DALLAS – The U.S. government wants to house up to 3,000 immigrant teenagers at a convention center in downtown Dallas as it struggles to find space for a surge of migrant families who have inundated the border and strained the immigration system just two months into the Biden administration.
American authorities encountered people crossing the border without legal status more than 100,000 times in February – a level higher than all but four months of Donald Trump’s presidency. The spike in traffic poses a challenge to President Joe Biden at a fraught moment with Congress, which is about to take up immigration legislation.
The Kay Bailey Hutchison Convention Center will be used for up to 90 days beginning as early as this week, according to a memo obtained by The Associated Press that was sent Monday to members of the Dallas City Council. Federal agencies will use the facility to house boys ages 15 to 17, according to the memo, which describes the soon-to-open site as a “decompression center.”
The Health and Human Services Department is rushing to open facilities across the country to house immigrant children who are otherwise being held by the Border Patrol, which is generally supposed to detain children for no more than three days. The Border Patrol is holding children longer because there is next to no space in the HHS system, similar to the last major increase in migration two years ago.
A tent facility operated by the Border Patrol in Donna, some 500 miles (804 kilometers) south of Dallas, is holding more than 1,000 children and teenagers, some as young as 4. Lawyers who inspect immigrant detention facilities under a court settlement say they interviewed children who reported being held in packed conditions in the tent, with some sleeping on the floor and others not able to shower for five days.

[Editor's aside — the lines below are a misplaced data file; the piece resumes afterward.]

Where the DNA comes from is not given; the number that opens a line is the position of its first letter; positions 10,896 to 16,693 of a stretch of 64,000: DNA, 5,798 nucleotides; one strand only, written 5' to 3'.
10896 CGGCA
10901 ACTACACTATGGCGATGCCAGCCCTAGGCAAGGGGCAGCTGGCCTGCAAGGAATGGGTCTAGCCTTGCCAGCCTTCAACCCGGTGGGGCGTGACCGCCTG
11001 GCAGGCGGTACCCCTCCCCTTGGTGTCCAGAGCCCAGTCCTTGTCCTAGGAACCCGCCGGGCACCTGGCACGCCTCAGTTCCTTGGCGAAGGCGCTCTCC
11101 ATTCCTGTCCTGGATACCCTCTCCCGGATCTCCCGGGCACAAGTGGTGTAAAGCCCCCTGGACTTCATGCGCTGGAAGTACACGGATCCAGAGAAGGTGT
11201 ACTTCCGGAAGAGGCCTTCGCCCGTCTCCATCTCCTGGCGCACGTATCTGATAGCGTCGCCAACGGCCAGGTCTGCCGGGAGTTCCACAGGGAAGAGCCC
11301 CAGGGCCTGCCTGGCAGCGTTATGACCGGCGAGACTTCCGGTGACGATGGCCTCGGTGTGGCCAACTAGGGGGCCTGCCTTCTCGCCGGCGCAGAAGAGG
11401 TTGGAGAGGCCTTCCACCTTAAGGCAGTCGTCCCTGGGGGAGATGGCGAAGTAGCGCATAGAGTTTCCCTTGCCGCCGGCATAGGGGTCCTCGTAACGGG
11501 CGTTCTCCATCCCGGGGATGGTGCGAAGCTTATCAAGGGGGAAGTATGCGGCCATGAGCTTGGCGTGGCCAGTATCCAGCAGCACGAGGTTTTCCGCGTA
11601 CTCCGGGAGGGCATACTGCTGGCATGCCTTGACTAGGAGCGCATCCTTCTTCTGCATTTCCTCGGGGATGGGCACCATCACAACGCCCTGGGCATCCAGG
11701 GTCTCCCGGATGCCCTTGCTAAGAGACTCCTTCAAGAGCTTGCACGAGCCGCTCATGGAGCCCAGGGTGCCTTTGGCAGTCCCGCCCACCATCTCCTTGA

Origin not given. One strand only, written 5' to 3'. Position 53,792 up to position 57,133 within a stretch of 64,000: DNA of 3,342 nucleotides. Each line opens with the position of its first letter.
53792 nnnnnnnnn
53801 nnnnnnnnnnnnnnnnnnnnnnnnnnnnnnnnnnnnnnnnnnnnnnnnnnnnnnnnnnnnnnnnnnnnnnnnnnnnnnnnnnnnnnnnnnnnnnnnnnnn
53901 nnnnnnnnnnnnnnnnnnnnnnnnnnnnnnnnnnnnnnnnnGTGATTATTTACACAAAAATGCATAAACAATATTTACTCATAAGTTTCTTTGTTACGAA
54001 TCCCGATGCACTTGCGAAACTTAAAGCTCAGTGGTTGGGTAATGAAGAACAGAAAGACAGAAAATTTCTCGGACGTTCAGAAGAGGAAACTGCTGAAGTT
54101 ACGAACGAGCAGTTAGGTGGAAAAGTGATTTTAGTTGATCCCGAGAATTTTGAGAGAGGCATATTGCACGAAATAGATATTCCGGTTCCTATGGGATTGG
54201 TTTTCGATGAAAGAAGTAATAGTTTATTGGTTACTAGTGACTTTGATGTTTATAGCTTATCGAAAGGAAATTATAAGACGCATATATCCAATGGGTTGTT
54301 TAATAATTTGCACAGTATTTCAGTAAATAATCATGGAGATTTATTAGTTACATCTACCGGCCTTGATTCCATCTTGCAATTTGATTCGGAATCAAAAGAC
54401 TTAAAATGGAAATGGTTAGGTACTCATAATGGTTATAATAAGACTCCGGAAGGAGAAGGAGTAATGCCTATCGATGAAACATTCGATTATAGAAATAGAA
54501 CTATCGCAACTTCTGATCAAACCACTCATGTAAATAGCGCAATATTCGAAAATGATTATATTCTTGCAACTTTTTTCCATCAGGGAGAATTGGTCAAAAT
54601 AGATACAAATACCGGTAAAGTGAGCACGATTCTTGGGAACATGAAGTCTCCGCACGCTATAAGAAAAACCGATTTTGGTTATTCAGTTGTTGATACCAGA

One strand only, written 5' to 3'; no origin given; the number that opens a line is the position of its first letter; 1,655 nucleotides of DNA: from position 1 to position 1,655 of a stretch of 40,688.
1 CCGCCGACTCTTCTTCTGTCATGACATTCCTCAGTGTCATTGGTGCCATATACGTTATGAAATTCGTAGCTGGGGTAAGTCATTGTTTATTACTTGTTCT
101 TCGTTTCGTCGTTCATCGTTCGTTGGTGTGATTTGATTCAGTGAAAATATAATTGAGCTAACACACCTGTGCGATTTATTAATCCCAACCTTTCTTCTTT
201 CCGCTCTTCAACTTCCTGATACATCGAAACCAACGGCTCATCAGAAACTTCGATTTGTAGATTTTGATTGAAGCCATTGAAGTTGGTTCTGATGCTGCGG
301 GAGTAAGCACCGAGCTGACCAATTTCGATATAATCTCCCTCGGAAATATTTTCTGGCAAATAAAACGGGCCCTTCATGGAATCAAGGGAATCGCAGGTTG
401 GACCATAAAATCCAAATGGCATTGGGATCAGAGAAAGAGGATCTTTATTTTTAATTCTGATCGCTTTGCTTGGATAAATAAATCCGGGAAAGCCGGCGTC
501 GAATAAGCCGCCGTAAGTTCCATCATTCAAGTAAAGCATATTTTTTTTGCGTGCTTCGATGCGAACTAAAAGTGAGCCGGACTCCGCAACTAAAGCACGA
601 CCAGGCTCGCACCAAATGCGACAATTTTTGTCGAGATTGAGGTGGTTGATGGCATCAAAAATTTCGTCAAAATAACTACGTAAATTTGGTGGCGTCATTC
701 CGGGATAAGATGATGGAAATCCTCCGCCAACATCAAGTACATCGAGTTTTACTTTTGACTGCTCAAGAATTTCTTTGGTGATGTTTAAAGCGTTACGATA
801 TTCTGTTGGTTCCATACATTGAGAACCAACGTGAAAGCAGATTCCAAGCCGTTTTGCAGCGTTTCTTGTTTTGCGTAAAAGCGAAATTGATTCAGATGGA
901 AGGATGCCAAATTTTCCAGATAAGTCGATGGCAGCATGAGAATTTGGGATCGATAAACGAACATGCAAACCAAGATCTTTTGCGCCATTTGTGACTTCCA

Homeland Security Secretary Alejandro Mayorkas on Saturday directed the Federal Emergency Management Agency to help manage and care for children crossing the border.
“I am incredibly proud of the agents of the Border Patrol, who have been working around the clock in difficult circumstances to take care of children temporarily in our care,” Mayorkas said in a statement. “Yet, as I have said many times, a Border Patrol facility is no place for a child.”
Asked about housing migrant teens at the convention center, White House press secretary Jen Psaki said Monday that the administration has been looking for additional facilities for unaccompanied children but that she would have to look into the specifics of the arrangement in Dallas.
“Certainly we would ensure that we’re meeting the standard that we have set out,” Psaki said.
The growing number of child arrivals comes at politically charged moment, with Congress taking up immigration legislation this week. Biden has delighted pro-immigration advocates by backing a bill to offer a path to citizenship to all of the estimated 11 million people in the U.S. illegally. He also suspended several Trump-era policies to deter asylum, including one that forced them to wait in Mexico for court hearings in the U.S.